There are plaques coming to adorn this post that has been installed beside the Mill, which will provide details about the history of the mill and pond. Some of the details are outlined below.
In 1820, John Deyell first financed the construction of a mill and dam at this location, having identified the pond as an ideal power source with a dam installation. It was the first commercial enterprise in the area. The outlet was welcomed by local grain farmers who up until then had to carry their grain on their backs to mills in Port Hope. James Deyell owned the property, where he operated Deyell’s Flour and Grist Mill, which at the time was the hub of the community. It burned to the ground in 1857, when it was sold to the mill’s namesake, Walker Needler, who already operated a substantial sawmill and grist mill downstream at Cedar Valley. Sawmills were a boon to the area, allowing homes and barns to be built from lumber instead of logs. In 1890, there were 20 sawmills operating in the area.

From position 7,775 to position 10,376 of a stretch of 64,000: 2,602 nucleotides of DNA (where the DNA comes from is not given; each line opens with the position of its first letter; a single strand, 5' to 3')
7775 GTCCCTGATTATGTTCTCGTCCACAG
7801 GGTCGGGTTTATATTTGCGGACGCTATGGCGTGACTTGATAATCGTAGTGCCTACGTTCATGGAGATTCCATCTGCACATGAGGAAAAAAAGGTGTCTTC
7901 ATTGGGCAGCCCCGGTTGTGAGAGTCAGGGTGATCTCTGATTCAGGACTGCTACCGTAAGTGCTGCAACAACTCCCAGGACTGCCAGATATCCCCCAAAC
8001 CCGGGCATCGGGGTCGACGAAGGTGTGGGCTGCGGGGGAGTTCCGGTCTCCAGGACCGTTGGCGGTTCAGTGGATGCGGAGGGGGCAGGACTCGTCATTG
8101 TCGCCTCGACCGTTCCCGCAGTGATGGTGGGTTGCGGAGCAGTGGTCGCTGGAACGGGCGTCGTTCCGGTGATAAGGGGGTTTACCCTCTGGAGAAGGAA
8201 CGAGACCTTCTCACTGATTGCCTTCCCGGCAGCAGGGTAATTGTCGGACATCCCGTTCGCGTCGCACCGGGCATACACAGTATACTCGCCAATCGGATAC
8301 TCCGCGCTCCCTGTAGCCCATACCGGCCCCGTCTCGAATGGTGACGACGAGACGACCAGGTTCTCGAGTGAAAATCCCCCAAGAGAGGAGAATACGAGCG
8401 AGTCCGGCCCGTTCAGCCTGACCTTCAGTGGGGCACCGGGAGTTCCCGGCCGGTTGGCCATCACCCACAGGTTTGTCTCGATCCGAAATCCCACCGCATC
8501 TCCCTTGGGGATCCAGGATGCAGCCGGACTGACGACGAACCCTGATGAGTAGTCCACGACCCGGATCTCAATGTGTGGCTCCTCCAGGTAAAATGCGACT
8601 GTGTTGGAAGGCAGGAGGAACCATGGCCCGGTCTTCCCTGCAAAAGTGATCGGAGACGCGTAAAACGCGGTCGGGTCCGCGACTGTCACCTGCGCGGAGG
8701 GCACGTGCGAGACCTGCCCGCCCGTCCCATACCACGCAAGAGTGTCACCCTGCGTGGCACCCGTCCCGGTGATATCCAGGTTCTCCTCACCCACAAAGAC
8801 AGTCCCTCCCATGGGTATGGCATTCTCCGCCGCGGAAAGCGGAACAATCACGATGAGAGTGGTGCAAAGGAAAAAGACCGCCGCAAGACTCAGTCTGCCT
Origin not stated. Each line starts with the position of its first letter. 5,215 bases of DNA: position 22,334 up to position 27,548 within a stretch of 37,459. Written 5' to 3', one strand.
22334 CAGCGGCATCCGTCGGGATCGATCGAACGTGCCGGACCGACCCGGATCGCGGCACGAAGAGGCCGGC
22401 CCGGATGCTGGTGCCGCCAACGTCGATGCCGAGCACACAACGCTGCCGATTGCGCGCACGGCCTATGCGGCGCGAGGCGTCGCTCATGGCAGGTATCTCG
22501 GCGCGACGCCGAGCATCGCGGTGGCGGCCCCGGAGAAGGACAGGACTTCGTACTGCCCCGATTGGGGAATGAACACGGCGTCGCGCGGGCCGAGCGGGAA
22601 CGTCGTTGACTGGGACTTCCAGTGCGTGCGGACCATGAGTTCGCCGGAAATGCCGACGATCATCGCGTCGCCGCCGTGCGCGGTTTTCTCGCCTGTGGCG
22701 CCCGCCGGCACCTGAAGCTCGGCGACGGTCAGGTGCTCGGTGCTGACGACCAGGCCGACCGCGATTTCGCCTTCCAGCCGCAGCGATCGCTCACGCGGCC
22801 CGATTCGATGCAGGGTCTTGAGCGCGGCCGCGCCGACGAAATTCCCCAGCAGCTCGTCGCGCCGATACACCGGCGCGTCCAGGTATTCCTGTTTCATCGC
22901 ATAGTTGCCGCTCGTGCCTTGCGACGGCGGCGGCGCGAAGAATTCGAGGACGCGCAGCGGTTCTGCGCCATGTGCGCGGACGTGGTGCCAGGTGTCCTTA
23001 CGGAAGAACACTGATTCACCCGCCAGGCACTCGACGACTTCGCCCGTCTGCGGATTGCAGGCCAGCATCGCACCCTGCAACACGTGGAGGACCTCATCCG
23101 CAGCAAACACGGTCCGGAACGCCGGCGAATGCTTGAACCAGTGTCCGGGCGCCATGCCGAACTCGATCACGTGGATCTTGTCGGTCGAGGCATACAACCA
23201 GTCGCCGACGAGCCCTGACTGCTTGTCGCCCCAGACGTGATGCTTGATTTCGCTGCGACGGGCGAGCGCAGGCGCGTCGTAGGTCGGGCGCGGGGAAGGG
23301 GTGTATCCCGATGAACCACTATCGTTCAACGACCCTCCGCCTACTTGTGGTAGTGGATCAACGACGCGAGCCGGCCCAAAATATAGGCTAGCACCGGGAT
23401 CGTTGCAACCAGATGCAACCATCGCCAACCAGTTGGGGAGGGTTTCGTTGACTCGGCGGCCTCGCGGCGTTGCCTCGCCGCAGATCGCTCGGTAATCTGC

Needler built an impressive, three-story flour mill which was managed by his son George until 1911, when fire struck again, destroying the mill. Needler moved a portion of his existing mill at Cedar Valley to the Millbrook location to keep it in business. It is this portion that remains today.
The property was later acquired by Henry Attwool, who with his nephew added a sawmill in 1922, where farmers would bring logs to be cut into lumber for construction. The mill’s water powered turbine would spend half of each day sawing lumber and the other half milling flour which was sold under the White Rose label.
While regulations prohibit access inside the old mill, the plaques will remind us of its role in the evolution of the area from its origins established by homesteaders such as Sowden and Deyell, to its commercial peak with multiple banks and hotels lining King St., to its current status as an appealing home to a growing population.
By Celia Hunter